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Founding a company in Switzerland

Over the next few weeks, we will be writing about setting up a company in Switzerland and what it takes to do so

Micha Weidmann creative studio
Starting a company in Switzerland

Opening a company in Switzerland is considered relatively straightforward, but it involves a number of specific steps and legal requirements. Here is a general overview of the process:

Choosing the Legal Structure

  • Sole Proprietorship

  • Simple Proprietorship

  • General Partnership

  • Limited Partnership

  • Limited Company

  • LLC

  • Cooperative Company

  • Associations

  • Foundaitons

Company Name

The name must be unique and meet legal requirements. It should not be misleading or infringe on existing trademarks, but we will explain this in the individual company foundations.

Drafting the Articles of Association

This includes the company’s purpose, share capital, and organizational structure.

Registering the Company

The company must be registered with the Swiss Commercial Register if the annual turnover exceeds CHF 100,000.

VAT Registration

If the annual turnover exceeds CHF 100,000, VAT registration is mandatory.

Permits and Licenses

Depending on the business activity, specific permits or licenses may be required. The federal government regulates a few areas:

  • Health professions

  • Teaching

  • Social professions

Some licences are required by the cantons just to name a few:

  • Transport

  • Architecture

  • Legal professions

Check also with your canton!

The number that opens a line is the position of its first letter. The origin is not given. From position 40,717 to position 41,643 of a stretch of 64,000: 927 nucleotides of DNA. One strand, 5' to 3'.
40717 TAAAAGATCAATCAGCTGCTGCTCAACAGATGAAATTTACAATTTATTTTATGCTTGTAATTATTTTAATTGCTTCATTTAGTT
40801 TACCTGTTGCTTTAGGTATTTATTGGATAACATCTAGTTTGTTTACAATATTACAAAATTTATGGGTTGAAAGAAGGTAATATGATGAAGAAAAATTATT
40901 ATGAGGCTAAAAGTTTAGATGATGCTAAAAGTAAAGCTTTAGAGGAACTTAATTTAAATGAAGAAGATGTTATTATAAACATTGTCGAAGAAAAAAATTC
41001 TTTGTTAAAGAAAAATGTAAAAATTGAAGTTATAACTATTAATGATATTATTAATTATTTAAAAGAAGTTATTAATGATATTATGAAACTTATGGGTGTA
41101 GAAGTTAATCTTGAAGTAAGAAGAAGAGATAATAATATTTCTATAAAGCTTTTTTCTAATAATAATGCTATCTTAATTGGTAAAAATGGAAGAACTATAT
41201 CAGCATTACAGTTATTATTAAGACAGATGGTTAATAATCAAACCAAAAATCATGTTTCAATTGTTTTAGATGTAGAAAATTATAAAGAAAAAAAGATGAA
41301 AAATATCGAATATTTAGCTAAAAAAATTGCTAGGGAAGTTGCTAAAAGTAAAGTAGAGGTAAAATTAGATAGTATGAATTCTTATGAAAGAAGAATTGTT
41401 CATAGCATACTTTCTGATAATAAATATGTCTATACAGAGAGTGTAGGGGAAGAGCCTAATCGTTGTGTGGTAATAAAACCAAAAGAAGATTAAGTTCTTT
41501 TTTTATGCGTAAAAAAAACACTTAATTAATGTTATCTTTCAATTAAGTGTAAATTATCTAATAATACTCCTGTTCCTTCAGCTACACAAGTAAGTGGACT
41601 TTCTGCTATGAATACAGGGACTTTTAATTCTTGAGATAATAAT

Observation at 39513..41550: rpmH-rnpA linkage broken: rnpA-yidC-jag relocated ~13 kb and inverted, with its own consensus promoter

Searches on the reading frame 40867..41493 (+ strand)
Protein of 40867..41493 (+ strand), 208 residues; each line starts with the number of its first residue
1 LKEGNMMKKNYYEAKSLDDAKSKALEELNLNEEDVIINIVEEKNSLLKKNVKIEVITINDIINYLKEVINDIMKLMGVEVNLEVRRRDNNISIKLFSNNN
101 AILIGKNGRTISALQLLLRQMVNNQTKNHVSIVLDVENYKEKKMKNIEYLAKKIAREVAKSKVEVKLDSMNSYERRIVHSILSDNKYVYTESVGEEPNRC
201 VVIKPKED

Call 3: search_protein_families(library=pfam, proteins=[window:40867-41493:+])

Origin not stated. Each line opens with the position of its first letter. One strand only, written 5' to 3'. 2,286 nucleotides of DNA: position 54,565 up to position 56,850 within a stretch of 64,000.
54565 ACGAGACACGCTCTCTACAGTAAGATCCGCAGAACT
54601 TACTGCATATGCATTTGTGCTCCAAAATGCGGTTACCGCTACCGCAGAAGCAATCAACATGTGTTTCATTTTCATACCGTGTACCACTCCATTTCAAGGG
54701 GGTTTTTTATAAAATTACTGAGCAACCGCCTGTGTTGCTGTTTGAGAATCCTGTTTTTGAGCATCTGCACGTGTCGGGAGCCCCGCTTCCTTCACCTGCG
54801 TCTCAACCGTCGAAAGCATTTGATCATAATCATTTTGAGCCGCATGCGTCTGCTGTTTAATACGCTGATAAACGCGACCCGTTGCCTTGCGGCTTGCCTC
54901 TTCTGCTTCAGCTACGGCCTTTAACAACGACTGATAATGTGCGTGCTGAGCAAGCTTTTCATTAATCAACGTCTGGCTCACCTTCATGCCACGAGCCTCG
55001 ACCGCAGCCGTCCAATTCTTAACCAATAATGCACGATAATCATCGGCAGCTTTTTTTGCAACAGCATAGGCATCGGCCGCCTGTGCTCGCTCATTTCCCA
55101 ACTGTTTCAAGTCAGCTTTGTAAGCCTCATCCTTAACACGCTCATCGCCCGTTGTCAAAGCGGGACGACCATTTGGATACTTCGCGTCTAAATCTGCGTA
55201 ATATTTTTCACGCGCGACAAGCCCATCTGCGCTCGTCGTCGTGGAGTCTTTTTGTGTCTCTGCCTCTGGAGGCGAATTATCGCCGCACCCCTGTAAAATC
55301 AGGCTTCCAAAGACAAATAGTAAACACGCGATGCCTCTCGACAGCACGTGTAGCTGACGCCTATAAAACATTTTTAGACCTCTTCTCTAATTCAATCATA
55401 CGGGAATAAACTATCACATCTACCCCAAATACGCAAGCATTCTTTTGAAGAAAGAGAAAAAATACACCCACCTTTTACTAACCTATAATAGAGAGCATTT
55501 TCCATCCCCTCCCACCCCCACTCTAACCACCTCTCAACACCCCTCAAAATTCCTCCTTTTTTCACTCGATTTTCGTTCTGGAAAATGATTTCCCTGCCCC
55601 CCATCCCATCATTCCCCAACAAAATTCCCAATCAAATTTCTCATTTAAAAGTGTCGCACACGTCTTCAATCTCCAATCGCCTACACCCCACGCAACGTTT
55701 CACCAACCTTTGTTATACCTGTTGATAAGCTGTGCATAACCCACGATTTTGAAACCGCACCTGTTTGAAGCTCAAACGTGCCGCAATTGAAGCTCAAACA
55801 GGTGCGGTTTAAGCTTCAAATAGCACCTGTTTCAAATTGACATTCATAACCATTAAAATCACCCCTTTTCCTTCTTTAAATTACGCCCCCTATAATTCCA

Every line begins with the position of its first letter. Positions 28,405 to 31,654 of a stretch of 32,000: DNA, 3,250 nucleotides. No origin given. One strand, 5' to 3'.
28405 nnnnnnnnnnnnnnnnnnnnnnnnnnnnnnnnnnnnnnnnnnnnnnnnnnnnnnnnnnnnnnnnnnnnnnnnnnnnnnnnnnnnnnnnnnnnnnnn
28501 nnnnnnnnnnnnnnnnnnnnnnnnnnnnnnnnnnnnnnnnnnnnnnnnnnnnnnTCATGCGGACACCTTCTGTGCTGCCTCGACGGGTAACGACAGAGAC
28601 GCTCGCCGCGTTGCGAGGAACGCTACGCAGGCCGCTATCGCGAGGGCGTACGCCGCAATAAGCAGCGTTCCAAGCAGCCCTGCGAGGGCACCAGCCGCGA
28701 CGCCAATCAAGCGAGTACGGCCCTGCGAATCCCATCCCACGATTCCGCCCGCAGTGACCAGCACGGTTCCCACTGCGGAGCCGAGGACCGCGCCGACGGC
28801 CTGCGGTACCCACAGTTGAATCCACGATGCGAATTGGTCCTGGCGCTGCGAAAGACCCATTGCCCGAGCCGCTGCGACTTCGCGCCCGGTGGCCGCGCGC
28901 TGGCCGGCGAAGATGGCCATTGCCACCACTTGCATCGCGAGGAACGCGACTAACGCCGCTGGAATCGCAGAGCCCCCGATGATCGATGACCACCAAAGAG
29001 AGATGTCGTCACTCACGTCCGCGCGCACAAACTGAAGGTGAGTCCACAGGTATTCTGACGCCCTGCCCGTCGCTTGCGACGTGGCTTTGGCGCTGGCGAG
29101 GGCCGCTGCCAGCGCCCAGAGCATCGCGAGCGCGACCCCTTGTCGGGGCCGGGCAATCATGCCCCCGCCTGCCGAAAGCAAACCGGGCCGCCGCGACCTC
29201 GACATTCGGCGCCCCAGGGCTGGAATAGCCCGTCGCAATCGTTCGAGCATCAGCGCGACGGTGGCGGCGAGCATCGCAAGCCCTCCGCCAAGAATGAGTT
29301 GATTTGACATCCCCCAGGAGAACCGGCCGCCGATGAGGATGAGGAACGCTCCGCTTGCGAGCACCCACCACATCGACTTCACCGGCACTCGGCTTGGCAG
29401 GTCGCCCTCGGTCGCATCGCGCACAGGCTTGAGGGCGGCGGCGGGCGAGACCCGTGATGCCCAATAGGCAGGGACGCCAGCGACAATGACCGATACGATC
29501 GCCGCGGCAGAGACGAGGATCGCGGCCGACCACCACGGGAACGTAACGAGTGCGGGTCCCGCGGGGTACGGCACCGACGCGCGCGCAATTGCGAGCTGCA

Social Security and Insurance

Register for social security and pension schemes for employees and yourself

Hiring Employees

Comply with Swiss labor laws regarding contracts, working conditions, and insurance.

Annual Obligations

Maintain proper accounting records, file annual reports, and undergo audits if required.

Considerations for Foreign Entrepreneurs

Non-residents can open a company in Switzerland, but certain structures like the LLC or Limited Comany require at least one director to be a Swiss resident.


  • Switzerland has a stable economy, low corruption, and a strong legal framework.

  • Tax Benefits: Certain cantons offer attractive tax rates and incentives.

  • Reputation: Being based in Switzerland can enhance credibility and prestige.


  • Cost: Switzerland is relatively expensive in terms of operational costs, including salaries and office rent.

  • Regulations: Compliance with Swiss regulations can be complex and may require professional assistance.

In summary, while the process is well-defined and the business environment is favorable, opening a company in Switzerland requires careful planning, adherence to legal requirements, and possibly the assistance of legal and financial experts to navigate the process smoothly.


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